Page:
FIG. 4 is a rear view of the above seal;

FIG. 5 is a side view of the above seal;

FIG. 6 is a sectional view of the above seal taken on the line VI-VI in FIG. 3;

FIG. 7 is a perspective view of the above seal as viewed from the front side;

FIG. 8 is a perspective view of the above seal as viewed from the rear side;

FIG. 9 is a graph schematically showing the results of a test for the contact surface pressure distribution of the above seal, as obtained varying the amount of interference;

FIG. 10 is a graph wherein the respective values a/(a+b) corresponding to the amounts of interference (i) to (vii) in FIG. 9 are plotted against the respective amounts of interference while the variations of the value are schematically represented by a continuous solid line;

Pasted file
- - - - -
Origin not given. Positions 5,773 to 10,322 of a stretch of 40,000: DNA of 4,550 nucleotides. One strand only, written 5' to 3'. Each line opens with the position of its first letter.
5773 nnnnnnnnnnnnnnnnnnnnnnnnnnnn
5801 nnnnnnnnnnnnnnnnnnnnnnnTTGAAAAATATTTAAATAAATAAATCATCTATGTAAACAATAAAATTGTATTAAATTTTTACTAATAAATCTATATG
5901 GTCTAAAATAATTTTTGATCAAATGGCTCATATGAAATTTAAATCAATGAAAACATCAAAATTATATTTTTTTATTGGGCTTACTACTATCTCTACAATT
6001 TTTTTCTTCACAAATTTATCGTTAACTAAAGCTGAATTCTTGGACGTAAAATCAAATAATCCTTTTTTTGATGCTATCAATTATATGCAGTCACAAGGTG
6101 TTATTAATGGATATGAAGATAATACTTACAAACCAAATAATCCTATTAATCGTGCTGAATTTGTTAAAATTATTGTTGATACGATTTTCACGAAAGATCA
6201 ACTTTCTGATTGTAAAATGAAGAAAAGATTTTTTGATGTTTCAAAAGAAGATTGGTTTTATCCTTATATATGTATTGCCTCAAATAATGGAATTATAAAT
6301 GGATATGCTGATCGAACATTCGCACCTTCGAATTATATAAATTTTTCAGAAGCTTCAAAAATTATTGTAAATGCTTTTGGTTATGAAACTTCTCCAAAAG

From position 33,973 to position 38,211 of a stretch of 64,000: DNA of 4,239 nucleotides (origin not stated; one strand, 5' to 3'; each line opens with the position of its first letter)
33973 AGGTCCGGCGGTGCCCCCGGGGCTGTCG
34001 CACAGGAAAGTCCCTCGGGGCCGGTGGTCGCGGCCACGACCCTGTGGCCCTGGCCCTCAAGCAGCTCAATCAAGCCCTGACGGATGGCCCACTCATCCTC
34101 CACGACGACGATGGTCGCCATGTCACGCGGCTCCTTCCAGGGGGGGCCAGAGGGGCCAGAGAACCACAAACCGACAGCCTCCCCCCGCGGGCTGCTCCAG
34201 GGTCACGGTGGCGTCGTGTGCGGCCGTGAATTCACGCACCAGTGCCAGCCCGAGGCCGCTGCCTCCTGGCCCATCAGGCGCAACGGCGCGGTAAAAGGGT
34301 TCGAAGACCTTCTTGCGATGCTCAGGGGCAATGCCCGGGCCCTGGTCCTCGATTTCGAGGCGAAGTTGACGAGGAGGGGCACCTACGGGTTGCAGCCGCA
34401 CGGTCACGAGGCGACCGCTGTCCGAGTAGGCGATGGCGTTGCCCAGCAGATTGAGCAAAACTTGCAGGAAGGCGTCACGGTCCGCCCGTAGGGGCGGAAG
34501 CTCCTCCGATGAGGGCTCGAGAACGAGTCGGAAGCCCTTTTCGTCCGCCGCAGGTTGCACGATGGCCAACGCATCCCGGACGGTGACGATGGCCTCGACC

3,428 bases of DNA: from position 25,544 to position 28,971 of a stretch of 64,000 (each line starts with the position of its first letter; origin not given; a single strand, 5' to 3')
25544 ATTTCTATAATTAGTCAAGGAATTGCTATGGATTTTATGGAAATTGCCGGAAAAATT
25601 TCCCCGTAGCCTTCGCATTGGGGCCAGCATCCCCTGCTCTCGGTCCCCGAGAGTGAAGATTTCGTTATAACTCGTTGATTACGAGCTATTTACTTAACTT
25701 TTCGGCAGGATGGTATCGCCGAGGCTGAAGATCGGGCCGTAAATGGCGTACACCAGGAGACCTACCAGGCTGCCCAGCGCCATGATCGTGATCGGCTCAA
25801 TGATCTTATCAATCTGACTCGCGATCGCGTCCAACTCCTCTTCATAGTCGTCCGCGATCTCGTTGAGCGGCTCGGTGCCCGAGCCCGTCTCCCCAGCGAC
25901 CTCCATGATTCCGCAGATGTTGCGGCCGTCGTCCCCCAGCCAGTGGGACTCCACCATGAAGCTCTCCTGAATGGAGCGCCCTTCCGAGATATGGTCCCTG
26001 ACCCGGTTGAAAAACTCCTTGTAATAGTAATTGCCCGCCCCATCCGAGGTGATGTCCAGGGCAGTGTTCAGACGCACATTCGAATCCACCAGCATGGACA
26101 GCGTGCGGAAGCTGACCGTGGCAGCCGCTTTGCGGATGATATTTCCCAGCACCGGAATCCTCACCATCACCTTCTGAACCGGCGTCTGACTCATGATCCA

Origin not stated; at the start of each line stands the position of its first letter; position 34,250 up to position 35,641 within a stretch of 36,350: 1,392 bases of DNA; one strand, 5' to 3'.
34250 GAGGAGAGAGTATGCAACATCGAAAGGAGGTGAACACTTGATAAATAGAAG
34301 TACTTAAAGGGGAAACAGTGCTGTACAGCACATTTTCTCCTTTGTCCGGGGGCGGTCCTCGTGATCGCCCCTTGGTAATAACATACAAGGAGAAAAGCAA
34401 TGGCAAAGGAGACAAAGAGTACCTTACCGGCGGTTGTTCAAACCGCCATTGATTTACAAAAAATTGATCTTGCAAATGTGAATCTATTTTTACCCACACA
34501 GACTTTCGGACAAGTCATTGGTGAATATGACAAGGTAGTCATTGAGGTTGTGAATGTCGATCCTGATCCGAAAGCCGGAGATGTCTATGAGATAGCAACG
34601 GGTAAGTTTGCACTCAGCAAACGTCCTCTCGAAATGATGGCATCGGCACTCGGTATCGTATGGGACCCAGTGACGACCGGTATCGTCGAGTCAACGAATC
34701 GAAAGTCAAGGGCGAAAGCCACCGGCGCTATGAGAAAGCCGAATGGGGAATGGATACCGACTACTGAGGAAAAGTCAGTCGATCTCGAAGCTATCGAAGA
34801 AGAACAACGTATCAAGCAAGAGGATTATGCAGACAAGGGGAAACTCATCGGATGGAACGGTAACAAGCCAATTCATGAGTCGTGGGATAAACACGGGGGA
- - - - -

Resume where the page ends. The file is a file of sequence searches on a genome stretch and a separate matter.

FIG. 11 is a graph schematically showing the results of a test for the contact surface pressure distribution of a conventional seal, as obtained varying the amount of interference;

FIG. 12 is a graph wherein the respective values a/(a+b) corresponding to the amounts of interference (i) to (v) in FIG. 11 are plotted against the respective amounts of interference while the variations of the value are schematically represented by a continuous solid line;

FIG. 13 is a front view (partly in section) showing a conventional spider joint; and

FIG. 14 is an enlarged view of a part XIV in FIG. 13.

BEST MODES FOR CARRYING OUT THE INVENTION